Entrepreneurs Initiative

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Every community wants to attract new and exciting businesses to their borders. Not all of them are successful.

In Mount Prospect, a consortium made up of the Mount Prospect Chamber of Commerce, the Village of Mount Prospect and Mount Prospect Public Library is actively reaching out to residents who have dreamed of starting their own businesses and is giving them the information and resources they need to make their dreams come true – hopefully, within Mount Prospect borders.

Their effort – known as the Mount Prospect Entrepreneurs Initiative (MPEI) – is in its sixth year and
their track record is impressive. Mia’s Cantina in downtown Mount Prospect is a very successful restaurant launched as a result of an eager resident and the very first programming in 2012. Many new and existing businesses have benefited in the years since. Newest business opening for an MPEI participant is a boutique/artists’ cooperative with business name “the collective,” located downtown across from
the train station.

“When people call the Chamber and say that they are interested in starting their own business, we can immediately direct them to our MPEI website, put them on an email list for extensive programming and refer them to Joe at the library for reference assistance. I can also sit down with them one on one and they can call any of us for information and direction. We often coordinate our schedules to meet with them as a team and we enjoy doing it,” said Dawn Fletcher Collins, executive director of the Mount Prospect Chamber of Commerce. “We can point to other new businesses, tell them that it CAN be done and we want you to do it in Mount Prospect!”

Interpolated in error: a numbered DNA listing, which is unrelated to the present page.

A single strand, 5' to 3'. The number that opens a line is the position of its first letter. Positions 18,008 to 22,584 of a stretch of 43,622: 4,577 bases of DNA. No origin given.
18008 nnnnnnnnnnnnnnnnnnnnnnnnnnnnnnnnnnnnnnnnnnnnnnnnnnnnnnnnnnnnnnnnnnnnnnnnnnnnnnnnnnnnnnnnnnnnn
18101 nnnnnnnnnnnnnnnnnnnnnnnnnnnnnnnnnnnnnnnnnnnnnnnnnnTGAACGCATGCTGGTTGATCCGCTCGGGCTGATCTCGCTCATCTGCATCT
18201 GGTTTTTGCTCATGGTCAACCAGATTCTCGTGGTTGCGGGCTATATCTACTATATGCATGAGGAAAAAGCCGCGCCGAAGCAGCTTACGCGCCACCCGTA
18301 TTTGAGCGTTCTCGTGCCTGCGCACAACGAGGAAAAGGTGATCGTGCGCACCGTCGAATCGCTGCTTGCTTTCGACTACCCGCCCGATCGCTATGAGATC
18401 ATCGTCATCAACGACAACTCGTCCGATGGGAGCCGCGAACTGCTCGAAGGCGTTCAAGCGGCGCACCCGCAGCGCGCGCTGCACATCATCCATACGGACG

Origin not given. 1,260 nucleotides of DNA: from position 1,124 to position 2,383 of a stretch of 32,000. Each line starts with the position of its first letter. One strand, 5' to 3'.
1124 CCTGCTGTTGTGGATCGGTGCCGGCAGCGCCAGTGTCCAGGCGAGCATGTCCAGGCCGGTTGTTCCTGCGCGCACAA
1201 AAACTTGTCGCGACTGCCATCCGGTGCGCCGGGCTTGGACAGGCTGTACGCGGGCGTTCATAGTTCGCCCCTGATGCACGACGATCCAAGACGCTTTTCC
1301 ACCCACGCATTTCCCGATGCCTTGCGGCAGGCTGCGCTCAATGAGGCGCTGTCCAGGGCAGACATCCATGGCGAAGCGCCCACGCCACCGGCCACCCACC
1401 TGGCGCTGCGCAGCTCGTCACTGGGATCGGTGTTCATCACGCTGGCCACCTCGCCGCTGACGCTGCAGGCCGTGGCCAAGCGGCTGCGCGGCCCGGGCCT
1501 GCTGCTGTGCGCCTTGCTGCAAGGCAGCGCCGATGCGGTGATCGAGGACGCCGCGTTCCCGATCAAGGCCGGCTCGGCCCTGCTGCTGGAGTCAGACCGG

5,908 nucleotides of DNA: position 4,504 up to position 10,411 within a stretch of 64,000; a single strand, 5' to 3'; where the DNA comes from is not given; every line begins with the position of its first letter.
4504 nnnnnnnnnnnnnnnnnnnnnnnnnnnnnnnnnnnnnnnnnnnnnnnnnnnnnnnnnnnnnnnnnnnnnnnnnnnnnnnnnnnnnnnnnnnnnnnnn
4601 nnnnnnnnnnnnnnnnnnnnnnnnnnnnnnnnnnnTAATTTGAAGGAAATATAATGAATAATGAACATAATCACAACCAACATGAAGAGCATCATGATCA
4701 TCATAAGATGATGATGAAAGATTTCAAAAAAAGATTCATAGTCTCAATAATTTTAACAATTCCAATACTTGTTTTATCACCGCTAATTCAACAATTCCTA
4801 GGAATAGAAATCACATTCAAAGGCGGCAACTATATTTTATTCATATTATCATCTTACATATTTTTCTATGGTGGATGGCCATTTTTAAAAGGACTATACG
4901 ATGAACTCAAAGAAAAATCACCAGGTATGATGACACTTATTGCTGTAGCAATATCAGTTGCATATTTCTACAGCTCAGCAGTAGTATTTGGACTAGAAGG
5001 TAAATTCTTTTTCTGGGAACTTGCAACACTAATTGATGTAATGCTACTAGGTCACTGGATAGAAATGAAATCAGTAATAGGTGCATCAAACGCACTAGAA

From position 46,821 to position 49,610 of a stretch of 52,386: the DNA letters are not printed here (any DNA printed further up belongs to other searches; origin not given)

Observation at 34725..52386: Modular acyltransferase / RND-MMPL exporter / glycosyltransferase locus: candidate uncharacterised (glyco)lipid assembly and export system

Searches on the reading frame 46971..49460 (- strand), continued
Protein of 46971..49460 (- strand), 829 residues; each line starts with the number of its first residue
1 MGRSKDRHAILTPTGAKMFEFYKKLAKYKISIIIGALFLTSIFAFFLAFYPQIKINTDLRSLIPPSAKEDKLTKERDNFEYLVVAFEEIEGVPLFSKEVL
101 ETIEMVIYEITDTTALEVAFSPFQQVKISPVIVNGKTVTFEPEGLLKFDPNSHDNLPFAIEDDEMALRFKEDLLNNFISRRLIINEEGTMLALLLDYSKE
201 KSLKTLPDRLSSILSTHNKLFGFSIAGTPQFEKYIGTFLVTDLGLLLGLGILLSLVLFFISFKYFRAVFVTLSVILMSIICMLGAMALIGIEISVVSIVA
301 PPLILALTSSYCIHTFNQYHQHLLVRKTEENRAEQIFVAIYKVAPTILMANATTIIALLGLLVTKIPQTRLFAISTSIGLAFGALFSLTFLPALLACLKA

Nellie Beckner, assistant to the village manager, is the village’s representative to MPEI. This year she designed a website with a whole different look and feel than in the past. Connected to the village website, it offers a calendar of upcoming business education events in the northwest suburban area, quick links to programming, interviews
with local businesspeople who offer advice on getting a local business started and a running feed of recent local social media posts from Twitter and Facebook.

Beckner, like Collier and Collins, is active in planning and manning MPEI programming that includes local speakers, helpful films, workshops and networking events. She also produces the group’s newsletter, which has approximately 250 subscribers.

Long-term, Beckner said, the group would also like to establish a reduced rate incubator office space within the village where new businesses could share office equipment and collaborate with one another. Ideally, the Chamber would also establish an office there.

Joe Collier, business reference librarian at the Mount Prospect Public Library, is the third person in the MPEI partnership.

“We have recently added new databases to help young businesses,” he said, “and MPEI works with the local SCORE office. Representatives come to the Mount Prospect Public Library for three hours on first and third Wednesdays to mentor aspiring businesspeople. Those interested may sign up by logging onto www.SCOREChicago.org/mentoring.”

“We also have at least eight solid local businesspeople we can call upon for mentoring,” Collier added.

“Our reach is expanding every year as we increase the numbers of first time business owners and help some corporate employees leave their downtown offices to open their own businesses in their hometown to be contributing members of their community. We are growing stronger as a business community every year.” Collins said.